Shared And Guided Reading

The use of both shared and guided reading is an important part of developing a child’s literacy in early childhood, they both allow the students to interact and be involved in the reading process, however they do have some fundamental differences in structure and classroom use.

Shared reading for example is when either a small group of students or sometimes a whole class sits in with the teacher using a large text. The structure of a shared reading lesson involves multiple readings; the first for enjoyment and by the teacher. The experienced reader will read the whole text to the students ensuring to point to each word as they speak it. The teacher must use expression and emphasis where necessary in order to show the children how it’s read,
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It first allows students to enjoy a range of texts that they may not be able to comprehend on their own as well as allowing these children to feel successful because they are assisting in the reading. It also helps students to understand the concept that written text and oral language have a relationship and are connected. Shared reading is a valuable exercise for helping students grasp the concept of prediction and conventions, however it does not always cater for the individual needs of students and is often less useful in creating a deeper understanding of the text concepts and reading …show more content…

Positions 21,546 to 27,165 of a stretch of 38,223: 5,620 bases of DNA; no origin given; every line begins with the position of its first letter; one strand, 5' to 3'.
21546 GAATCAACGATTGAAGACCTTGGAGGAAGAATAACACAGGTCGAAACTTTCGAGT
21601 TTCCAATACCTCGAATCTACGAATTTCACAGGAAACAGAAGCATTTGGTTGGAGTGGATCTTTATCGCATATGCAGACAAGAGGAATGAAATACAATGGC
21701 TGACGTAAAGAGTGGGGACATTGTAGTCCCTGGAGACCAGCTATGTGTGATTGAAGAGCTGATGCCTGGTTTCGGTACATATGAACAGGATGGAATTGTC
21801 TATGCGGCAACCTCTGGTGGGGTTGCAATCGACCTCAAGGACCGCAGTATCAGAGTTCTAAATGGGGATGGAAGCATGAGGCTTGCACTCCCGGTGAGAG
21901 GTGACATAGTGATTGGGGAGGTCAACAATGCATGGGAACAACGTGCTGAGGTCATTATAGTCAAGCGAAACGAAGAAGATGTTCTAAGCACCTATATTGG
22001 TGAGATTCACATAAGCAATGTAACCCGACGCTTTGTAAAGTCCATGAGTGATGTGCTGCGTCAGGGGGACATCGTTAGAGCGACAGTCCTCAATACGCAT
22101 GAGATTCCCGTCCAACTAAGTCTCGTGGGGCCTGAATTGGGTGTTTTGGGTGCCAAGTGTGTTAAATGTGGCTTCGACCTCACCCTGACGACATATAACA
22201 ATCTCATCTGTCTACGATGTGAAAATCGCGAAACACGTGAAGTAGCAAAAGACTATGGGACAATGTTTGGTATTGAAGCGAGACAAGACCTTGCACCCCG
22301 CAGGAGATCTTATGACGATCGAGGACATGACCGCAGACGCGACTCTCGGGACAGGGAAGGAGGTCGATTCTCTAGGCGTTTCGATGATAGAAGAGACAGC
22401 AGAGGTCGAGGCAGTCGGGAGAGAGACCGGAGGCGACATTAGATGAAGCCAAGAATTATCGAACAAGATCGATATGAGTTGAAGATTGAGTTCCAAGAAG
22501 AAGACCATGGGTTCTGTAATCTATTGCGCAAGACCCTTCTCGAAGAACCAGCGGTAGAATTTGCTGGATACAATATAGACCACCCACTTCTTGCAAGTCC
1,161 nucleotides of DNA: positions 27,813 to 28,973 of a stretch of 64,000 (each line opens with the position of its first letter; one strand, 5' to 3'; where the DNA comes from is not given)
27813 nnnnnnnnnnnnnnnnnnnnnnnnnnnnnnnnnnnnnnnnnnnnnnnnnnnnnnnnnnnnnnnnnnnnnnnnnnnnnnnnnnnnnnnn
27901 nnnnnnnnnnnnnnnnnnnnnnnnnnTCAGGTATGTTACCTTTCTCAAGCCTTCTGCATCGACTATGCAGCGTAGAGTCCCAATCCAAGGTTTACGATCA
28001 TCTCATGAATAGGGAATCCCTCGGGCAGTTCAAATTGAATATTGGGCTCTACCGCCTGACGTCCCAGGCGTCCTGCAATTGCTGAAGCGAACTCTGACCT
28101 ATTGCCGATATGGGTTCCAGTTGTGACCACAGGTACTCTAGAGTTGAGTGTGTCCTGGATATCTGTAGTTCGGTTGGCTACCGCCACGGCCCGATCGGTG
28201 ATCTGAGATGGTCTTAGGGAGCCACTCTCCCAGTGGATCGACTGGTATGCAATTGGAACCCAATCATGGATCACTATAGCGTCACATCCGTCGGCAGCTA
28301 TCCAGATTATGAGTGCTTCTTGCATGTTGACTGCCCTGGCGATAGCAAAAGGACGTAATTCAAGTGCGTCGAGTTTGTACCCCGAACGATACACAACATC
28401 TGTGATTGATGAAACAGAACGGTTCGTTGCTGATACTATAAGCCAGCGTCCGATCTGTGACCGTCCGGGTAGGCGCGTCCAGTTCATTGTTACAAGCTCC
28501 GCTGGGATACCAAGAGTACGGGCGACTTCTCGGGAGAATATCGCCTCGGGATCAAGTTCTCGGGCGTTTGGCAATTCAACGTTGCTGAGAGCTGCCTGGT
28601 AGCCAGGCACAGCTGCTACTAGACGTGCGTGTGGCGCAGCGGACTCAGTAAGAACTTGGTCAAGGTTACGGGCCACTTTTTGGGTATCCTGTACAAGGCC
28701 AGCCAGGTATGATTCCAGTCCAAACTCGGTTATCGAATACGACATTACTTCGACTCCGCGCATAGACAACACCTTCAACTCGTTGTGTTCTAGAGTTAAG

It involves a small group of children with similar literacy ability and instructional needs. The structure of a guided reading exercise is separated into three main sections; before, during and after reading. In a guided reading lesson it’s important to ‘tune’ the children into the text before the book is introduced, this could involve asking questions relevant to the topic of the book and allowing the children to discuss and share their ideas with the group. The teacher must then introduce the book and start with a focus on the title and guiding the students through the text as a group, making sure that the students are asked open ended questions as they are guided through. The students are then given the opportunity to read the story individually and are generally asked to look for answers to questions during reading, the teacher is able to prompt them if they lose meaning. After reading the teacher guides the students in a discussion relating to the text and the specific learning goal of the lesson. The session is concluded by a related follow up activity and some form of assessment.

Guided reading has many benefits as it allows for a more individualised learning experience. It allows the students to interact in a scaffolded environment and discuss aspects of the text and help each other create a deeper meaning to the text. It also gives the teacher time to teach the students reading strategies for their level of ability

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